A handful of teams offered Jackson the chance to pitch in Triple A but Baltimore Orioles pitching coach Ray Miller expressed interest first.68 On May 1, 1985, Jackson signed for $25,000 and reported to the Rochester (New York) Red Wings to pitch his way into shape with Baltimore’s IL affiliate. If another club offered him a major-league job, the Orioles would let him go.69 “I hadn’t pitched in about 40 days, so it was like I was starting spring training when everyone else was starting the regular season,” he said.70

Jackson made 15 appearances for Rochester before June 27, when he was traded to the San Diego Padres for Alan Wiggins, a speedy leadoff hitter who had worn out his welcome because of recurring drug problems.71 “What do I like about Jackson?” asked San Diego GM Jack McKeon. “Major-league fastball, major-league control, major-league slider.”72 The Padres were leading the National League West after winning the pennant the previous year. In 22 appearances (two starts), Jackson went 2-3 with a 2.70 ERA and two saves, but San Diego wilted down the stretch and finished third.

The Padres were well-stocked with right-handed relievers in 1986 – future Hall of Famer Goose Gossage, veteran Tim Stoddard, and touted rookie Lance McCullers – so Jackson was released in spring training. He caught on with the Minnesota Twins, the club that had hired Ray Miller as manager the previous summer. After seeing Jackson pitch two innings in an exhibition against the University of Minnesota, Miller said, “I wouldn’t let him leave.”

The Sporting News noted that when Jackson joined the Twins’ active roster in mid-May, he became the team’s third new African American player (Ron Washington and Al Woods were the others) since Angels DH Reggie Jackson (no relation) had criticized Minnesota for not having enough Black players two weeks earlier.73 Roy Lee Jackson posted a 3.86 ERA in 28 appearances covering 58 1/3 innings, but Minnesota finished sixth. Miller was fired in September.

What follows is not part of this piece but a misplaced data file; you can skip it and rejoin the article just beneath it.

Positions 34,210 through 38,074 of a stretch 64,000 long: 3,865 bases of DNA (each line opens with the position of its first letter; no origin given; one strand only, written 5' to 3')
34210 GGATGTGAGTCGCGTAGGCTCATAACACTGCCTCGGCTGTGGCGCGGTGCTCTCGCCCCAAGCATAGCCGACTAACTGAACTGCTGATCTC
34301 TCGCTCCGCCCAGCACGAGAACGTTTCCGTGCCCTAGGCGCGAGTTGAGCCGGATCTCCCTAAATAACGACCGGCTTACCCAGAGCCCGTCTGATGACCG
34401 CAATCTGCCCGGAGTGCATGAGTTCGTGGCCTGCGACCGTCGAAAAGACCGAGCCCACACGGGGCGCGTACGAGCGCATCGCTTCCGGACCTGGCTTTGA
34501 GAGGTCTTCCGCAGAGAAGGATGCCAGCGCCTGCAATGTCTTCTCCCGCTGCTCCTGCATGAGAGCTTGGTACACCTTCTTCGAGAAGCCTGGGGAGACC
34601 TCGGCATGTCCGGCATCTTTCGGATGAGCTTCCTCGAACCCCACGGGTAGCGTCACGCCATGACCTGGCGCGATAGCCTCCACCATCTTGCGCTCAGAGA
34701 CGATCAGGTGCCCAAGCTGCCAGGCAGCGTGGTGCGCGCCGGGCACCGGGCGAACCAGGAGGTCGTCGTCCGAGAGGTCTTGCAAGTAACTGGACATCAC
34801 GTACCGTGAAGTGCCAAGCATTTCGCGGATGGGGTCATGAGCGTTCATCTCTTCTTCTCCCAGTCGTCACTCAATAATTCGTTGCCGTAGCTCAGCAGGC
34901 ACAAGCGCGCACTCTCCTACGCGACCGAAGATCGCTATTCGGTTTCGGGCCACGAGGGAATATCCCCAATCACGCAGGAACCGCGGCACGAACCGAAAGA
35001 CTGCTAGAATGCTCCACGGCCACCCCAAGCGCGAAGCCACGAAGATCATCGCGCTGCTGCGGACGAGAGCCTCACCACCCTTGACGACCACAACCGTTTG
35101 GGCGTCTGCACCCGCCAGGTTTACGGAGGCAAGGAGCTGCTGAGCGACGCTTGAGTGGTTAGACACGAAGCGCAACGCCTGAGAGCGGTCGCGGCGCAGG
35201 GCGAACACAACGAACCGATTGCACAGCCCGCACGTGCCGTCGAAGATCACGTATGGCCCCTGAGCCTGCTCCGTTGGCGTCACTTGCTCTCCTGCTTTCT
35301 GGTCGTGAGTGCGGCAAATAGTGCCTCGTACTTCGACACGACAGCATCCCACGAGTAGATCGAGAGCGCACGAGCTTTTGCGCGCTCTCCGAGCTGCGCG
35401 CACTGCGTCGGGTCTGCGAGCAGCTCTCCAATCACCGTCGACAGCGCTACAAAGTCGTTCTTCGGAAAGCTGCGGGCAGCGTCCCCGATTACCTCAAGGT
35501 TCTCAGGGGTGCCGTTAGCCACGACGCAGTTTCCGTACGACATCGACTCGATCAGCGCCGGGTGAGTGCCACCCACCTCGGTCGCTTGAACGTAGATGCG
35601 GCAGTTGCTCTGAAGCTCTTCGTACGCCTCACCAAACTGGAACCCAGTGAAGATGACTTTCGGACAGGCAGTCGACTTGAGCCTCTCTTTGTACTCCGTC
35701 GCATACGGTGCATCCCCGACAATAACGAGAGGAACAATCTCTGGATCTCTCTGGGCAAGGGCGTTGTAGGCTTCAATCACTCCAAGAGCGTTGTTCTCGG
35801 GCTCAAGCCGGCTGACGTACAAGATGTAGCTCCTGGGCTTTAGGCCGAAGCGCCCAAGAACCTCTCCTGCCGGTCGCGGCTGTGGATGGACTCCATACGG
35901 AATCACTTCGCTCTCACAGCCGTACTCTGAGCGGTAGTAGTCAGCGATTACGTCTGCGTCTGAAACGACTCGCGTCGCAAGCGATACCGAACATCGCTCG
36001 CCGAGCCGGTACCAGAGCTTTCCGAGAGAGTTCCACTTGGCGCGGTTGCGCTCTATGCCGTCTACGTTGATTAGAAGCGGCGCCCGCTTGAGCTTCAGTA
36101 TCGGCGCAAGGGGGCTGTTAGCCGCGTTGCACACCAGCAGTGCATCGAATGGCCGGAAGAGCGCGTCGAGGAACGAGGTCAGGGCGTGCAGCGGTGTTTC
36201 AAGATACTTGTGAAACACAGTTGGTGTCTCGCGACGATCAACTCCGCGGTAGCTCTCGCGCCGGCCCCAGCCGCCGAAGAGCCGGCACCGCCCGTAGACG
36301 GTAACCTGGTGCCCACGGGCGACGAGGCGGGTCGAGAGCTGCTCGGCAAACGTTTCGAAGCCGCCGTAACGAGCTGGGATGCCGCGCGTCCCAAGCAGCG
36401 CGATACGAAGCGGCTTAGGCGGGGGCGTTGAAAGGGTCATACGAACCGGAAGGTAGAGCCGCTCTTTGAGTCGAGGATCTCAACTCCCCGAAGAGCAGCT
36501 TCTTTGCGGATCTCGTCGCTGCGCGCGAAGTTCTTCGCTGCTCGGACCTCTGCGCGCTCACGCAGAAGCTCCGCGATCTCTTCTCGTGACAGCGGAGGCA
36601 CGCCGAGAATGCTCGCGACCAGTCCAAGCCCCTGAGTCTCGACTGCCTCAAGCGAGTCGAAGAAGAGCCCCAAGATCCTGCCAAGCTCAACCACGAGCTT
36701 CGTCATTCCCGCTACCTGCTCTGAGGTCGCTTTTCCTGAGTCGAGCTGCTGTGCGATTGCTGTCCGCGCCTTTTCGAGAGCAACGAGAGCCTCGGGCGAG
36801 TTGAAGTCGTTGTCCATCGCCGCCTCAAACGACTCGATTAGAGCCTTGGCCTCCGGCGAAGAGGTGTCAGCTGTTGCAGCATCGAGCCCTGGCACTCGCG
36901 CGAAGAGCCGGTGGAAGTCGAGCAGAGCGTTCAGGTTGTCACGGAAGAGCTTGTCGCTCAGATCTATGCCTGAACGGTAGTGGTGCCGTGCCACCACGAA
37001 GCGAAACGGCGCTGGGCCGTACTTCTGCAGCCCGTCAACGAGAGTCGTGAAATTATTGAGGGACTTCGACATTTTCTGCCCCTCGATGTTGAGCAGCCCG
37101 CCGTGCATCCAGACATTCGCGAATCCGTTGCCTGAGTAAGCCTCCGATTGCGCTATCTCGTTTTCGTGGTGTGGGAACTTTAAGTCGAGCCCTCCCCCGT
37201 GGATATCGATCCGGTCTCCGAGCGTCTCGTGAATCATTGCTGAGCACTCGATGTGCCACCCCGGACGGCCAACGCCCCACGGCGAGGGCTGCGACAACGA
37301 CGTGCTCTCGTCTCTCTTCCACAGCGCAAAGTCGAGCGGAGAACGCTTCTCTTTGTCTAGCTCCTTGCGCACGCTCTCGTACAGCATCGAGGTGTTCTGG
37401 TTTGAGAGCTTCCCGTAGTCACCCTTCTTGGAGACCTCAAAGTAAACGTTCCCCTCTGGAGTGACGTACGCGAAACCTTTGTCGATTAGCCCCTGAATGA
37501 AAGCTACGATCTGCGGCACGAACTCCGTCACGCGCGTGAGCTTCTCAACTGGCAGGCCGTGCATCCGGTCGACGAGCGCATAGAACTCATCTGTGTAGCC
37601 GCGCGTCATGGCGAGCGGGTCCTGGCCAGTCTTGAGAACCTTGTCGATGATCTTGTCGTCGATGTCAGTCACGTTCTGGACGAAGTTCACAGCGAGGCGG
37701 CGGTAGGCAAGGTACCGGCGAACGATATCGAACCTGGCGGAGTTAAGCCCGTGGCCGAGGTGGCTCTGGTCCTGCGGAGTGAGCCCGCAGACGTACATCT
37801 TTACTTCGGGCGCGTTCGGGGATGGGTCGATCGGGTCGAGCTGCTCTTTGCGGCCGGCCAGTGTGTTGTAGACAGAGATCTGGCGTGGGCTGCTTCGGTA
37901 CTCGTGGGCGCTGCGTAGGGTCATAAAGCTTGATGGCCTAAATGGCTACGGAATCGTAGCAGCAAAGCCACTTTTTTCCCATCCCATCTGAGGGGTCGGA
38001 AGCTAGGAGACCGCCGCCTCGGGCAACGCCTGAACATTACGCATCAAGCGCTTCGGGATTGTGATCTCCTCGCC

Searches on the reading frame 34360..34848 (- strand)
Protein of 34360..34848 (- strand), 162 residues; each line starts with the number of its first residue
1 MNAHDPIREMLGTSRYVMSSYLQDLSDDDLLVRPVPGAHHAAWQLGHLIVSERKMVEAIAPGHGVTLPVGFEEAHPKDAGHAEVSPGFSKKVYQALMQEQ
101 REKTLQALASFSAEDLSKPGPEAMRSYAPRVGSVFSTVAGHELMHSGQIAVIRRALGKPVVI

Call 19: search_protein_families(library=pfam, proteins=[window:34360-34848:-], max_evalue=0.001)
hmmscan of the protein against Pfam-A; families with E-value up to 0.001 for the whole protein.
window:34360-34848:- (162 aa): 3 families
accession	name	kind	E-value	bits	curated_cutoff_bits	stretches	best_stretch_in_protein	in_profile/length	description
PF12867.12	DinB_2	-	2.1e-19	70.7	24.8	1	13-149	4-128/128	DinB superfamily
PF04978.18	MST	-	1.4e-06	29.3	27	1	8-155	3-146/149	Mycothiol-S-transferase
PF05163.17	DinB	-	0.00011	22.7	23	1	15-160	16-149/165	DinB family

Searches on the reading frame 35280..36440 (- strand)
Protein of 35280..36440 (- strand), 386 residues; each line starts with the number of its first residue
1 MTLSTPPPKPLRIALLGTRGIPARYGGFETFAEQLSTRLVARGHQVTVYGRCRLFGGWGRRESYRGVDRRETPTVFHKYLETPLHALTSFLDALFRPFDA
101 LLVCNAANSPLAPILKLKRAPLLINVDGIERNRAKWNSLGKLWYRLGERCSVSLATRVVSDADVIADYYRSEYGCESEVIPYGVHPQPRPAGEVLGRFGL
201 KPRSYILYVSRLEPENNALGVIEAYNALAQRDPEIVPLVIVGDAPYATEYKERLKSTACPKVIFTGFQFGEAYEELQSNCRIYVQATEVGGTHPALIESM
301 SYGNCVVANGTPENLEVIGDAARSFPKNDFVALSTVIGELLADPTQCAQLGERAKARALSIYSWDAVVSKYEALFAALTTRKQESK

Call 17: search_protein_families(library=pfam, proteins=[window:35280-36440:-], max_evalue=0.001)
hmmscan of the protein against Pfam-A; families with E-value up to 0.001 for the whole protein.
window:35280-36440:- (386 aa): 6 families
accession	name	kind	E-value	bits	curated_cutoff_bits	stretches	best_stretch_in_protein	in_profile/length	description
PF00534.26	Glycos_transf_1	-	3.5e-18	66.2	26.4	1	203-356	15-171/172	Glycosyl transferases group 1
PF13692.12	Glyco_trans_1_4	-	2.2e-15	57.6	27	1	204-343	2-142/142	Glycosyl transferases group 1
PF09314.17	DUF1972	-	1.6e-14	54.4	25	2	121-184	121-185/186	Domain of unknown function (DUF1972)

In 1987, Jackson couldn’t land a major-league job, and he didn’t sign a minor-league deal until June 22, with the Milwaukee Brewers. However, after making just four appearances for their Triple-A Denver Zephyrs affiliate, he decided to retire. “When you start getting treated as a number, instead of a human being, it’s time to get out,” he explained later.74 (When the lawsuit against Major League Baseball owners for colluding to hold down free agent salaries in the 1985-86 and 1986-87 off seasons was settled, Jackson was awarded $214,634 in damages.75)

Jackson moved back to Opelika after professional baseball, and eventually settled in Auburn. Until he retired early in the 21st century, he worked a variety of jobs: counseling children and supervising the city’s school transportation system, for example, and for a fitness equipment manufacturer. Along with his wife, he also started the New Creation Service Center – a church based out of their home. “I became a minister in 1980 and my heart has always been in the ministry,” Jackson told the Toronto Star in 1992. “It’s the most important part of my life.”76

Roy Lee and Mary never had children of their own, but they shepherded numerous Auburn University students. “So many of these boys were raised by a single mother and really have no idea how to be a good husband,” Mary explained. “God ‘showed’ Roy how to treat a wife, so he serves as an example to these men.”77

In 2020, Jackson was inducted into the National College Baseball Hall of Fame. He was the first right-handed pitcher from a historically black college or university (HBCU)78 to receive that honor.79 “Shocked would be the operative word about how I reacted to it,” he said.80

As of 2022, Jackson still hosted a weekly Sunday morning radio program for Opelika’s Praise 88.7 FM and published sermons on his YouTube channel.

Last revised: December 15, 2022